Imagine a stack of $1 bills that reaches nearly 3,000 miles into the sky. That's how high $44 billion would be. And it's a pretty good picture of how much money Warren Buffett's Berkshire Hathaway (BRK.A 0.58%) (BRK.B 0.38%) lost in the second quarter of 2022.

How did one of the biggest companies on the planet led by one of the most successful investors of all time lose that much money? It was surprisingly easy to do.

Only on paper

Let's first be clear on one important point: Berkshire's loss was only on paper. The company's businesses generated Q2 revenue of nearly $76.2 billion with total expenses of a little under $65 billion. That translates to an operating profit of over $11 billion.

But Berkshire reported a net loss of $43.8 billion. So where did this staggering loss come from? The company recorded a loss of $66.9 billion on investments and derivative contracts.

Most of this sizable loss stemmed from the dismal performance of many stocks in Berkshire's portfolio during the second quarter. Only $65 million of the loss related to derivative contracts. 

Also, nearly all of the investment loss was unrealized. In other words, Berkshire didn't sell the stocks at a lower price than it paid for them. It simply had to book a loss because the share prices fell during the quarter. The giant conglomerate actually made a small profit of $32 million on stocks that it did sell during Q2.

The biggest culprits

Some stocks took a much bigger toll on Berkshire's bottom line than others did. Apple (AAPL 1.66%) ranked as one of the biggest culprits in the huge net loss.

The tech stock made up nearly 43% of Berkshire's total holdings at the end of the first quarter. Berkshire added to its stake in Apple during Q2. But the stock fell nearly 22% during the period. That steep decline combined with Berkshire's large position weighed heavily on the company's bottom line.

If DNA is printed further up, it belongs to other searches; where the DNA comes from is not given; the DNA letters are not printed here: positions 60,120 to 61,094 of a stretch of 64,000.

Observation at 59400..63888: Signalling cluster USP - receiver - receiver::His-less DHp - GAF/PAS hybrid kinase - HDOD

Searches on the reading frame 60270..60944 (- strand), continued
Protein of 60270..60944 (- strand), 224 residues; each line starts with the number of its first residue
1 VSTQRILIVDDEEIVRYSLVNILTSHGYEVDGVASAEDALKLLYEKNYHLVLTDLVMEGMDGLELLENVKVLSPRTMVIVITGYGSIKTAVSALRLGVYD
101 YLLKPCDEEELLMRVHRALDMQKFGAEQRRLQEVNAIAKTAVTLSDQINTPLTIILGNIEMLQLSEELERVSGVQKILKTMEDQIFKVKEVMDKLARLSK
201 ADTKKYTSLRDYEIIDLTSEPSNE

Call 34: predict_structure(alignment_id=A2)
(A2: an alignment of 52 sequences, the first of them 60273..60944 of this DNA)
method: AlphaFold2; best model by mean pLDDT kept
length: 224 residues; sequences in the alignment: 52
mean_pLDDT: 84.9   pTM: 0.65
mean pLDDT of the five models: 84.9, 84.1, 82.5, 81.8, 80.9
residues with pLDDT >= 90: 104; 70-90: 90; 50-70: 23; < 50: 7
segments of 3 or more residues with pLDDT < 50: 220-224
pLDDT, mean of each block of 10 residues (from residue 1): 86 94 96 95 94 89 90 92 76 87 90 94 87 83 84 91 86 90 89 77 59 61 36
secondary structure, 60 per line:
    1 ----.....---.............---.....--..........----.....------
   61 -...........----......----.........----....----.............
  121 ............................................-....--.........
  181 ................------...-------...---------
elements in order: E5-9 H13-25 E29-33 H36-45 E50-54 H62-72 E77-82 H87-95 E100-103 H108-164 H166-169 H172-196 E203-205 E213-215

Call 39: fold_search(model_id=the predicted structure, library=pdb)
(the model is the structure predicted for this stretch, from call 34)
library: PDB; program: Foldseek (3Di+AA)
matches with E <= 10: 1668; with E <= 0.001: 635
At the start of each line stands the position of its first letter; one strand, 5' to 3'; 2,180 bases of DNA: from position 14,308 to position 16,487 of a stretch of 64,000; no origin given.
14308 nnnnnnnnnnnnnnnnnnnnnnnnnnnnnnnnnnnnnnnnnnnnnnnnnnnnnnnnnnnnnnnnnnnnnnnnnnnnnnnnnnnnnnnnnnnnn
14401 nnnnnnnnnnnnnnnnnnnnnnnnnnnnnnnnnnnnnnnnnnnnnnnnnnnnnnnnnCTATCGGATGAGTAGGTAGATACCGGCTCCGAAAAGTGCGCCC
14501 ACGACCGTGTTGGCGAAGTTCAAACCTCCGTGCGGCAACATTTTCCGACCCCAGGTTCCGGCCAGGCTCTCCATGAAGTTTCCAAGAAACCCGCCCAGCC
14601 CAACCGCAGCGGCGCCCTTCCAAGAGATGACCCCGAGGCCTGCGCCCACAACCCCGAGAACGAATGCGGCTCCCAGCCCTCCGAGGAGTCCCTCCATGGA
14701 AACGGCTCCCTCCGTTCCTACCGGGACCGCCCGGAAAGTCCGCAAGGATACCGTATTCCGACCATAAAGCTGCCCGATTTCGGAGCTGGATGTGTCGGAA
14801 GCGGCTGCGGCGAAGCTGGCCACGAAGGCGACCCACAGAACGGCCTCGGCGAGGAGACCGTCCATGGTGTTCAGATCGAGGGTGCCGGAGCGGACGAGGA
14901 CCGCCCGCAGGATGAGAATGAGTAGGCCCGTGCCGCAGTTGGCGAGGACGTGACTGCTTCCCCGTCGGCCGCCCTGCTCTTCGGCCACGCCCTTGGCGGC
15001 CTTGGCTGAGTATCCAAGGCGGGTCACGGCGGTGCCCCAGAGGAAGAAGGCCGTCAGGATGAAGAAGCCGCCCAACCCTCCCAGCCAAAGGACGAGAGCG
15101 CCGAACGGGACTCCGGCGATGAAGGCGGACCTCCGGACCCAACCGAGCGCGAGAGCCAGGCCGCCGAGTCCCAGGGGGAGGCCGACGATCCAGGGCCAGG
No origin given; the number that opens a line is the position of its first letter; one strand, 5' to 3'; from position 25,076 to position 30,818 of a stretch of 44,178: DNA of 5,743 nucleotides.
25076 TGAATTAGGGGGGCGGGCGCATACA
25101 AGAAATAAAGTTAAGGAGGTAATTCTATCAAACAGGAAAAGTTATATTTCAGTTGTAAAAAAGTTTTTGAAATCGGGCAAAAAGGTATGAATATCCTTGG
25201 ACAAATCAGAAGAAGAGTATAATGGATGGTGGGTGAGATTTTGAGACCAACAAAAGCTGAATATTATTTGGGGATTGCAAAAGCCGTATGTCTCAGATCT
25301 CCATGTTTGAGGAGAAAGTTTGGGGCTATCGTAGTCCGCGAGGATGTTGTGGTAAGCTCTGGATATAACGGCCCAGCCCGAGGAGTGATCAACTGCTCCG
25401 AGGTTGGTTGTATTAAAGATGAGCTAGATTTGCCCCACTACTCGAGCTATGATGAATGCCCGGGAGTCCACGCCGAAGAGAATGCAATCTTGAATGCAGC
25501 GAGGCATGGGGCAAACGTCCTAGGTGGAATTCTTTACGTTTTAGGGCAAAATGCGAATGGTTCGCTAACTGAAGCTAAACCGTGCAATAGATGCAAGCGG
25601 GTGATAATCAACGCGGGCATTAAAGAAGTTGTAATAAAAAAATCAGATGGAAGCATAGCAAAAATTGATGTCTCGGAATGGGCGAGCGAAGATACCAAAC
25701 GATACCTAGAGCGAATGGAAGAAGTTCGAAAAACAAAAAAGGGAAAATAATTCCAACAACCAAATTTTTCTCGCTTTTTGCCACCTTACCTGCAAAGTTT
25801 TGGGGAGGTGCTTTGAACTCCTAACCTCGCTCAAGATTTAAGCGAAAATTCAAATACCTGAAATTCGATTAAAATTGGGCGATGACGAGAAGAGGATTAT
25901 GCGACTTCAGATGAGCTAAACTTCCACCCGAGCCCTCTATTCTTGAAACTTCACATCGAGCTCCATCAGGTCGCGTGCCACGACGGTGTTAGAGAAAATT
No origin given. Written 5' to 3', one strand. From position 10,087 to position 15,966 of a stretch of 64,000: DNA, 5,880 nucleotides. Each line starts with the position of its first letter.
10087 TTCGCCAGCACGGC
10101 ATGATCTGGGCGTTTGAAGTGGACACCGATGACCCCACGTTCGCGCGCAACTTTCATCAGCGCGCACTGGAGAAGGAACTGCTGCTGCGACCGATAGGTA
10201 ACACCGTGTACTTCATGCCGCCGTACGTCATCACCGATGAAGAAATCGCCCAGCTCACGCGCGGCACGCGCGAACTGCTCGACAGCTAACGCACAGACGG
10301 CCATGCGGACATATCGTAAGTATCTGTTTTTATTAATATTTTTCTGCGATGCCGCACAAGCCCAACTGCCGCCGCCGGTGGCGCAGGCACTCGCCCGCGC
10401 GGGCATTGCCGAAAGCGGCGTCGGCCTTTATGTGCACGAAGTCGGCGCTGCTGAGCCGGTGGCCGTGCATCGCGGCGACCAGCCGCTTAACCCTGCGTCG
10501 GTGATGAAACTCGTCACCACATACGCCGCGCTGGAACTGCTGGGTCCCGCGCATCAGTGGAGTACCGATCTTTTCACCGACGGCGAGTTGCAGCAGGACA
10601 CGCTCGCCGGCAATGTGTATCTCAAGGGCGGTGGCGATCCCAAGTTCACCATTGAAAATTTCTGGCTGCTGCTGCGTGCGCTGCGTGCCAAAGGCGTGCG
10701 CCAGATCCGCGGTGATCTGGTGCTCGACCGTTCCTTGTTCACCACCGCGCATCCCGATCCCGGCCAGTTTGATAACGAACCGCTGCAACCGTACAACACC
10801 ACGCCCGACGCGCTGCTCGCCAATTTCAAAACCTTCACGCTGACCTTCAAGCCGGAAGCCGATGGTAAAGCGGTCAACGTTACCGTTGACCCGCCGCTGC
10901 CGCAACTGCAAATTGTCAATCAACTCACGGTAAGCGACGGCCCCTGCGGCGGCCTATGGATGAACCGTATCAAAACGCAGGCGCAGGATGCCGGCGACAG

Bank of America (BAC 1.35%) also contributed significantly to Berkshire's big investment loss. The bank stock is Berkshire's second-largest position, making up around 10% of its portfolio. BofA's shares sank 24% during Q2.

We can't overlook American Express (AXP 1.16%), either. The financial services giant is Berkshire's fourth-largest holding. And its shares plunged 26% in Q2.

Of course, these three stocks weren't the only stinkers in Berkshire's portfolio. However, they comprised nearly 60% of the conglomerate's total holdings as of the end of the first quarter. When these stocks fall significantly, Berkshire is very likely to record an unrealized investment loss.


If we asked Buffett about the Q2 net loss of almost $44 billion, he'd probably reply that it was essentially meaningless. Here's what Berkshire Hathaway had to say in its regulatory filing for the second quarter: 

We believe that investment gains/losses, whether realized from sales or unrealized from changes in market prices, are often meaningless in terms of understanding our reported consolidated earnings or evaluating our periodic economic performance. We continue to believe the investment gains/losses recorded in earnings in any given period has little analytical or predictive value.

Buffett bought more shares of Apple during the first quarter when its share price declined. He bought more shares again in Q2. The legendary investor understands that stock prices often don't accurately reflect the real value of the underlying business. 

In reality, you'll never see a stack of $1 bills that's nearly 3,000 miles tall. And Buffett will probably never see a true net loss of close to $44 billion.